There are a number of great questions and answers which discuss the topic of (inkjet) prints (I have cited three which I have recently re-read, but surely there are many others, no disrespect is meant).
I would like to analyze in greater depth a basic point (partially already tocuhed upon in those questions & answers) and that is: what is the best way, for some definition of best, to choose the kind of paper for a given print?
First of all, you need to choose which of your photo you want to print (and it is a rather humbling experience... let's say that this will hopefully teach me to shoot better pics!)
Then, you have to print it. I don't know about you, but I don't have all these different kinds of paper at home. So I have to guess if the kind of texture that I happen to have will be good for the photo that I want to print, otherwise I look for another one.
Then I print it and the results are good but maybe non optimal: is this because of the natural difference between monitor and printer, or maybe because I used wrong parameters, or I should have bumped the brightness slider (I am using LR 4)... in short, it may be for a series of motives.
So I am left with a doubt: should I print the same photo again on the same paper but with different settings (so that the first print is a sort of hard proof), should I change paper... should I stay or should I go :-) ?
After all this introduction, my question is:
- can you provide a sensible guide to choosing the best (providing your definition of best) paper support for a photo? Fine art matte, glossy, ...?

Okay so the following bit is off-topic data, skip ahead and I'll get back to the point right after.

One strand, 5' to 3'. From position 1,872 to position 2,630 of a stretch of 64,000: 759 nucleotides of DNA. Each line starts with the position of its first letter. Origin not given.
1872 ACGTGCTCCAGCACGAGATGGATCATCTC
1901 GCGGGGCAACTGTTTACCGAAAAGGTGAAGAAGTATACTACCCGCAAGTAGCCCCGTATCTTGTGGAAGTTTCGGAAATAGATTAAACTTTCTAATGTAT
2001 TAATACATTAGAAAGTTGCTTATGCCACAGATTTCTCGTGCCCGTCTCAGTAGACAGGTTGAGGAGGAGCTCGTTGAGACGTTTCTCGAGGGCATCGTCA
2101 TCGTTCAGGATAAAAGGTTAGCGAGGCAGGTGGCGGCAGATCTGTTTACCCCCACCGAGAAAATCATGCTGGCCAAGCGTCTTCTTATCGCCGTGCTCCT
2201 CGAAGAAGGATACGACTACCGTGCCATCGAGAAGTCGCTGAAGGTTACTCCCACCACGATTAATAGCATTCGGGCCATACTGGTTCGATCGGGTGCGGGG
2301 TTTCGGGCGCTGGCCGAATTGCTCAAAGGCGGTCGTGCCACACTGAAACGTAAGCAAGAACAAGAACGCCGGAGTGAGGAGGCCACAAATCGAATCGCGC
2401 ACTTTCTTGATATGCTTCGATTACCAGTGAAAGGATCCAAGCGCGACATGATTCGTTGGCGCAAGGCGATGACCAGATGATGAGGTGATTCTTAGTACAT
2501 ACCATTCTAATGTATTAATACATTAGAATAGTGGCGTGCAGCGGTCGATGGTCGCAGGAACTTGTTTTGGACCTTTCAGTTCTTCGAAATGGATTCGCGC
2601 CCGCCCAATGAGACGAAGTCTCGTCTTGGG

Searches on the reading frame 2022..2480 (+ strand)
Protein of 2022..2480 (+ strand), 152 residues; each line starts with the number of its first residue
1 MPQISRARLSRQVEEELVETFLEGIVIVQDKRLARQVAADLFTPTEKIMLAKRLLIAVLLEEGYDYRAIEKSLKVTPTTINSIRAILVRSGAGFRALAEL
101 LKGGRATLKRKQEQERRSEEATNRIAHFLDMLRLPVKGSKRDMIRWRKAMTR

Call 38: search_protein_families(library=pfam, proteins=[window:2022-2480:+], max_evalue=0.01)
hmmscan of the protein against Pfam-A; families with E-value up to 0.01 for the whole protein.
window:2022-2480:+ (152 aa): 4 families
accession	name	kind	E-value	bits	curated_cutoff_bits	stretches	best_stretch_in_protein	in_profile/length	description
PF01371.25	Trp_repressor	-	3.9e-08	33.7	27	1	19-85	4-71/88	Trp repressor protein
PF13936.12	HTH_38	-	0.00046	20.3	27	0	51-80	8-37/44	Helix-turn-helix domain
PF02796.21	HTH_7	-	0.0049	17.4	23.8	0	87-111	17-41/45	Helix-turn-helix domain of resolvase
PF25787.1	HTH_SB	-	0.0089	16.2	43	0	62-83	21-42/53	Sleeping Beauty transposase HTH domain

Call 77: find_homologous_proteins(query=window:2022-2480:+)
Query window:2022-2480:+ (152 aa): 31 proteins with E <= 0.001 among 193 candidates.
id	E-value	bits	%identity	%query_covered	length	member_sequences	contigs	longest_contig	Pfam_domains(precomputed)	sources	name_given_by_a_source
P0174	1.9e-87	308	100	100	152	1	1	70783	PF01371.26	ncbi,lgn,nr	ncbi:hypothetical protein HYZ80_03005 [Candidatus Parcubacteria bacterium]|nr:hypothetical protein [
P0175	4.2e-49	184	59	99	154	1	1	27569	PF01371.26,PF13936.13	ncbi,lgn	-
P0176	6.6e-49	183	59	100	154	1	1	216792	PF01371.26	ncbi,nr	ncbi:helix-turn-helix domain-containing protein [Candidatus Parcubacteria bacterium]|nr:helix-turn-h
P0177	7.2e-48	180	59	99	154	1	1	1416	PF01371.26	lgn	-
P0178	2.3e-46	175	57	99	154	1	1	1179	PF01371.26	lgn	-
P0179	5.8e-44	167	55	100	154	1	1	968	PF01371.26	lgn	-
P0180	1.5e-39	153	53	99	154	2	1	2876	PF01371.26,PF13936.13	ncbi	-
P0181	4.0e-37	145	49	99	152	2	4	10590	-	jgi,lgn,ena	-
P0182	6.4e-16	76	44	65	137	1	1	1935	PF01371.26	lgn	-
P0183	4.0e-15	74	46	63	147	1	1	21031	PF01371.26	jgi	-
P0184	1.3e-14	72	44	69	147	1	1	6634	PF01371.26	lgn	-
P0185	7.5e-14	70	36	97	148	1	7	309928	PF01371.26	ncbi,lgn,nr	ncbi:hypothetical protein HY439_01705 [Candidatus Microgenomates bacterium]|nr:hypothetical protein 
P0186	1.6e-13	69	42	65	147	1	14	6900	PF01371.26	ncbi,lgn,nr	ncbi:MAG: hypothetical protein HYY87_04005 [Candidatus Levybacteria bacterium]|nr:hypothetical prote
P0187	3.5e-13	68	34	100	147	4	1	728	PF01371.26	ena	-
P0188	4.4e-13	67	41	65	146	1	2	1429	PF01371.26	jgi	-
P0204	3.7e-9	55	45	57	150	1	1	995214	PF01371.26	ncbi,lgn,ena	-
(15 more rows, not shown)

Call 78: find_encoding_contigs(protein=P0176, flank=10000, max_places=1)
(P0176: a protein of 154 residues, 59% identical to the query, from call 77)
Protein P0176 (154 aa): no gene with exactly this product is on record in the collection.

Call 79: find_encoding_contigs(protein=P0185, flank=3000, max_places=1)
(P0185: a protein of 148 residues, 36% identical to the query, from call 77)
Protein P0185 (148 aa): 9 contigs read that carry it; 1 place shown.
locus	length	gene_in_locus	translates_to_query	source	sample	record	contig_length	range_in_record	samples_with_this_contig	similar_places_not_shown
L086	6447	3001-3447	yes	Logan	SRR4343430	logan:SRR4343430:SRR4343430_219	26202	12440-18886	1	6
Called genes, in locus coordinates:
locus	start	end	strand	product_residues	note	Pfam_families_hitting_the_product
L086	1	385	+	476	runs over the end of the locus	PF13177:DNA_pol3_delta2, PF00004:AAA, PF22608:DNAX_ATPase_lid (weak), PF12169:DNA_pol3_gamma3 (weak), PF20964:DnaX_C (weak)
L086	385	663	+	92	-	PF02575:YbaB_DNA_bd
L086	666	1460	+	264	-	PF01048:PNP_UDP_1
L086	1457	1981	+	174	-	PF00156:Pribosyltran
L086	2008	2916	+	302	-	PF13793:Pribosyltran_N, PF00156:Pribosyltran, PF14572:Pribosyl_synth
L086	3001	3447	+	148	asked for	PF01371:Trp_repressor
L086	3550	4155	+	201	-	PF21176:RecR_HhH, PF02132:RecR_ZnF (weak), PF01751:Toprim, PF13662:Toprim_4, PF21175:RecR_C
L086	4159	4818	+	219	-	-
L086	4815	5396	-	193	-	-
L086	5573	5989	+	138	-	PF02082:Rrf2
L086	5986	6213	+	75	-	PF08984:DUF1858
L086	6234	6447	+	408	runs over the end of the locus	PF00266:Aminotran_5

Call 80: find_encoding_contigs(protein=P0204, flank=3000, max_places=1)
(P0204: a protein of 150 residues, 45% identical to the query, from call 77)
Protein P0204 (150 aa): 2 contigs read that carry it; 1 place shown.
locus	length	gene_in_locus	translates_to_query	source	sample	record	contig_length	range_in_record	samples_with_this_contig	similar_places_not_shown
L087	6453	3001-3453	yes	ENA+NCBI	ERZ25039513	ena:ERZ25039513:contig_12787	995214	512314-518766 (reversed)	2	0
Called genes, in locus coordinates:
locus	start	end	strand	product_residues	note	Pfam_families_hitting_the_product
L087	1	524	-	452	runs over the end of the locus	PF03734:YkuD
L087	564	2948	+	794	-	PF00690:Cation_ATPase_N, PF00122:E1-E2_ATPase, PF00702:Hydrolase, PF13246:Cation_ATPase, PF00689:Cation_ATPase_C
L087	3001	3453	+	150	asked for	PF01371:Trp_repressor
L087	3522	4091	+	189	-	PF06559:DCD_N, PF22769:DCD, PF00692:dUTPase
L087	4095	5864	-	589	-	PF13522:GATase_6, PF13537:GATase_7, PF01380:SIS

- can you provide a sensible guide to minimize the number of trials?
I would be glad if this could become a sort of definitive guide to choosing paper, or: How I Learned to Stop Worrying and Love my Prints.
Bonus points for:
- how to make best use of soft-proofing features (like the one available in LR 4) to predict the final rendition?
- how to make the best use of the final adjustment (non visualized, done before printing)?
Assume that issues like color management, ICC profiles, print resolution... are properly taken care of (for what is worth, assume that the monitor is calibrated, too).
ps: in any case, a printed photo is (for me) much better than an image on the monitor. It seems to me to be much more real and interesting. I am very happy of having begun this stuff :-)
pps: in my specific case the ink is pigment based, but ideally the answers should not be focused only on my specific case obviously, since other people will have different technologies.